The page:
DHS Delegates Criminal Misconduct Investigative Authority to CBP
CBP Aligns With Law Enforcement Best Practices
WASHINGTON – Secretary of Homeland Security Jeh Johnson announced today his decision to delegate to U.S. Customs and Border Protection (CBP) the authority to investigate its employees for alleged criminal misconduct. As a result, CBP is converting qualified internal affairs employees from general investigators to criminal investigators. This authority will allow CBP to perform misconduct investigations with more transparency and hold the workforce accountable.
“Since my confirmation, I’ve been committed to increasing transparency and making changes to improve accountability of the CBP work force,” said Commissioner R. Gil Kerlikowske. “This announcement is part of a larger effort to hold the workforce accountable for maintaining a high standard of integrity and aligning CBP with law enforcement best practices throughout the country.”
Previously, CBP was not the primary investigating entity nor did it have the delegated authority to conduct internal affairs investigations of criminal misconduct. With the delegated authority, CBP can investigate criminal allegations referred to it by the Inspector General, and CBP can utilize resources to work in a collaborative investigative environment.
Based on an FBI best practice, CBP is implementing a unified, formal review process for use of force incidents. This process will create a unified and measured CBP-wide approach to effectively respond to, investigate, coordinate, report, review, and resolve use of force incidents in a timely manner. Additionally, as part of the process, an interagency board will review use of force incidents to determine compliance with policy and best law enforcement practices for training, tactics, and equipment.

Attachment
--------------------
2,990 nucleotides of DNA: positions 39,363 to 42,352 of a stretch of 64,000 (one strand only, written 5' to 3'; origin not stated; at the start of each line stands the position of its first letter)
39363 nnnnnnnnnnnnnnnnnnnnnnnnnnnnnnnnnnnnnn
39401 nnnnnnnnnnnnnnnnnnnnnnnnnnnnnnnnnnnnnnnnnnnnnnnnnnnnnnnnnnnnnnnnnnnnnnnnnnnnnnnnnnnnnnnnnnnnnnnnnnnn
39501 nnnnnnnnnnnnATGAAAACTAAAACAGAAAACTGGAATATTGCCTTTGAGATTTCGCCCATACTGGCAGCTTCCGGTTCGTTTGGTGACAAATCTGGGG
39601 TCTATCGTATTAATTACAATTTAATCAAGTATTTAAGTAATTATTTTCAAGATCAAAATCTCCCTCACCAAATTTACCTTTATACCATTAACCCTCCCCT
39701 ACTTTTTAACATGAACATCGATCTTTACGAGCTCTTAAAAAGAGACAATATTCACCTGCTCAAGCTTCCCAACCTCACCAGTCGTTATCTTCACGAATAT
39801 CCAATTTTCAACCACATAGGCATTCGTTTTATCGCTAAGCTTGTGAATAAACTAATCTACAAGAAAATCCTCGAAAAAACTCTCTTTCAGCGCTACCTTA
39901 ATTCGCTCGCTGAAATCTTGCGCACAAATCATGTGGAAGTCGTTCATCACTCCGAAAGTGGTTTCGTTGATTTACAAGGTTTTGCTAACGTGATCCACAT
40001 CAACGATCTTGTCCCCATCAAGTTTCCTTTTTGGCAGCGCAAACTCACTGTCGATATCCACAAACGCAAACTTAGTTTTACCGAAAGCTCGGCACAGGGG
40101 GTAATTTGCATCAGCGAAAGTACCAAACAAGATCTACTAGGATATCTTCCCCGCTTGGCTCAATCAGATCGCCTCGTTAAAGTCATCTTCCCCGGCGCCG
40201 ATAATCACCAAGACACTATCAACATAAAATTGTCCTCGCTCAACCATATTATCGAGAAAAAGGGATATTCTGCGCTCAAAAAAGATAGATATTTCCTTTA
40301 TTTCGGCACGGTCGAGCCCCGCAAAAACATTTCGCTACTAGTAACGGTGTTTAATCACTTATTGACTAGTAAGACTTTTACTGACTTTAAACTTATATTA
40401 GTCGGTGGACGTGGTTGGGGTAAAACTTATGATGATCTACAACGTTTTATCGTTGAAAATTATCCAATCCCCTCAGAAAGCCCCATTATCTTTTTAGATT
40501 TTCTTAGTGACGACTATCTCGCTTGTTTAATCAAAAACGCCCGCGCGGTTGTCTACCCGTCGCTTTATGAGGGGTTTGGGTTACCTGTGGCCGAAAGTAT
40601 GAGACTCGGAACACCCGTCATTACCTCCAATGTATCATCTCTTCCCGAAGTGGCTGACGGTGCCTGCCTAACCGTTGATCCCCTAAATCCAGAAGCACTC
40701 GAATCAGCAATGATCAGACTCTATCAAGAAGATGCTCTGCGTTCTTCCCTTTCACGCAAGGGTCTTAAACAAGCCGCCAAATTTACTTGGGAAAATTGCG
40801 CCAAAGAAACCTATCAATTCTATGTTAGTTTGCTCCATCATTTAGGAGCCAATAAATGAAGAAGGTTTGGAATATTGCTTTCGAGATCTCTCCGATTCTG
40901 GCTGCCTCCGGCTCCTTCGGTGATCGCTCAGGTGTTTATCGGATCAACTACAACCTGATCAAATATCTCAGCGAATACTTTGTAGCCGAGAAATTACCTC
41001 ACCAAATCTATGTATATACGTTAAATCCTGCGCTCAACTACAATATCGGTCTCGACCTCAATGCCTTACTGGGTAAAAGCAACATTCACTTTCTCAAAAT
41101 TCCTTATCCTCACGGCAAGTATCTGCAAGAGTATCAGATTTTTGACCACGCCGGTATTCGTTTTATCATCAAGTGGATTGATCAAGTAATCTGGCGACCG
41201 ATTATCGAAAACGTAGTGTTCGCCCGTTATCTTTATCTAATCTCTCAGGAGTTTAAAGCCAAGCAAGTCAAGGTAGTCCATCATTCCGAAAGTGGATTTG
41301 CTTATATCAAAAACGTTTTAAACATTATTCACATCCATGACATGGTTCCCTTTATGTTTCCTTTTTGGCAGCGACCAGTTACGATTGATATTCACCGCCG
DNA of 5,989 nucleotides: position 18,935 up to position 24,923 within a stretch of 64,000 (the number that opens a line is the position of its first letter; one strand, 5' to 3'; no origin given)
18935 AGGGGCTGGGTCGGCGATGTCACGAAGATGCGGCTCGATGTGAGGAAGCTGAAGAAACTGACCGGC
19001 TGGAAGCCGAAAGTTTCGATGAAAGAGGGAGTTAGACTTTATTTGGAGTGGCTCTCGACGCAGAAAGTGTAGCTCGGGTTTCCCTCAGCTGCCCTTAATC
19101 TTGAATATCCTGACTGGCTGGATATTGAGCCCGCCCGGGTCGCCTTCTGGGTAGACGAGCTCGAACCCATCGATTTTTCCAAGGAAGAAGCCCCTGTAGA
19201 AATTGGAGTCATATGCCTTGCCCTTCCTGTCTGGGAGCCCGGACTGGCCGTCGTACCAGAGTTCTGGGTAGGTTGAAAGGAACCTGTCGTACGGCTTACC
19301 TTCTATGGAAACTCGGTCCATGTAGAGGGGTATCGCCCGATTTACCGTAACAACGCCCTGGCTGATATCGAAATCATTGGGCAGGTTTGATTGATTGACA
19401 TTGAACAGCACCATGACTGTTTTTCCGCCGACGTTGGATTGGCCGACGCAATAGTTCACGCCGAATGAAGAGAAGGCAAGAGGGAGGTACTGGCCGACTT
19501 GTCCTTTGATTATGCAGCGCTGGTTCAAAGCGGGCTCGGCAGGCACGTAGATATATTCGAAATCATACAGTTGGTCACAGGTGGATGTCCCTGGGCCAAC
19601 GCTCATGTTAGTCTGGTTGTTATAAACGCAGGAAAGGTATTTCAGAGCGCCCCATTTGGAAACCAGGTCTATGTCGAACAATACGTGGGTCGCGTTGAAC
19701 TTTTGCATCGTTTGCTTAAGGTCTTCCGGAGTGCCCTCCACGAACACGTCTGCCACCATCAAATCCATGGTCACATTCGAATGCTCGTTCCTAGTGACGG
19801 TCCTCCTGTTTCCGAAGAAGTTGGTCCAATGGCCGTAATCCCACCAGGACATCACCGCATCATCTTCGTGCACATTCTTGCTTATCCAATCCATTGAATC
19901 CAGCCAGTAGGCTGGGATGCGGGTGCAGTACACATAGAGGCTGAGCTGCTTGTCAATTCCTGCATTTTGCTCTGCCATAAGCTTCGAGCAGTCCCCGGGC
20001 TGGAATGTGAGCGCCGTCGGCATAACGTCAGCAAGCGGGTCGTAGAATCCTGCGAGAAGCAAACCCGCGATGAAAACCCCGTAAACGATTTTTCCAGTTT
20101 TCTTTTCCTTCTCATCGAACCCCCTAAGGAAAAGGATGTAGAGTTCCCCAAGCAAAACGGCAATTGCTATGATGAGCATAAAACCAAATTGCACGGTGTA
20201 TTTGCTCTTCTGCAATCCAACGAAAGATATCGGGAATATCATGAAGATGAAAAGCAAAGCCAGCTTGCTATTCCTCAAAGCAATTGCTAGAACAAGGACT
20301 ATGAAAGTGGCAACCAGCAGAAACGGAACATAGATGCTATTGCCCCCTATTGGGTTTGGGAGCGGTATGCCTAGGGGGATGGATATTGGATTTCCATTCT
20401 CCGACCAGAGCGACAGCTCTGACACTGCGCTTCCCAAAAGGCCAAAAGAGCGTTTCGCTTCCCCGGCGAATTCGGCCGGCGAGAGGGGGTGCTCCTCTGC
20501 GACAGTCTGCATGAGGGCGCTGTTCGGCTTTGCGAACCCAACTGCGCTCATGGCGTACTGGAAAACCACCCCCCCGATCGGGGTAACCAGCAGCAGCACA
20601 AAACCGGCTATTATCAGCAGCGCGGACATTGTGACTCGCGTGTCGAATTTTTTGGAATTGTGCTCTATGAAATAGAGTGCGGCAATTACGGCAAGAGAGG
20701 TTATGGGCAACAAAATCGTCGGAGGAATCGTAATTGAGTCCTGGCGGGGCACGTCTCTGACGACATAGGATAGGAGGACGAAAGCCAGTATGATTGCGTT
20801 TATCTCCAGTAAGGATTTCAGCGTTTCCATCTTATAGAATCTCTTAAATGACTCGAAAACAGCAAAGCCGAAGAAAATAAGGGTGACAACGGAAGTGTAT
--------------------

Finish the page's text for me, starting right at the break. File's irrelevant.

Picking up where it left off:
In response to a U.S. Government Accountability Office recommendation, CBP is adopting a comprehensive integrity and personal accountability strategy for all employees, uniformed and non-uniformed personnel alike. The strategy focuses on four areas: prevention, detection, investigation, and response to corruption and misconduct ensuring that CBP holds its employees to the highest levels of professional and personal integrity and ethical standards at all times – whether on or off duty.
In addition, CBP is forming an Integrity Advisory Panel co-chaired by former Administrator of the U.S. Drug Enforcement Administration, Karen Tandy, and Commissioner of the New York City Police Department, William J. Bratton. Former Administrator Tandy and Commissioner Bratton will lead a panel of some of the most respected names in both federal and municipal law enforcement to provide CBP with best practices and recommendations from federal, state, and local law enforcement integrity thought leaders.
"It is an honor to co-chair Customs and Border Protection’s Integrity Advisory Panel,” said Karen Tandy. “Integrity is the bedrock of effective law enforcement and vital to maintaining the public's trust.”
Commissioner William J. Bratton said, "I am proud to have the opportunity to be a part of this Integrity Advisory Panel. The NYPD is committed to constitutional and respectful policing because it is the basis for effective enforcement and it is with this commitment that I will collaborate with the members of this panel to create best practices and recommendations for U.S. Customs and Border Protection.”
U.S. Customs and Border Protection is the unified border agency within the Department of Homeland Security charged with the management, control and protection of our nation's borders at and between the official ports of entry. CBP is charged with keeping terrorists and terrorist weapons out of the country while enforcing hundreds of U.S. laws.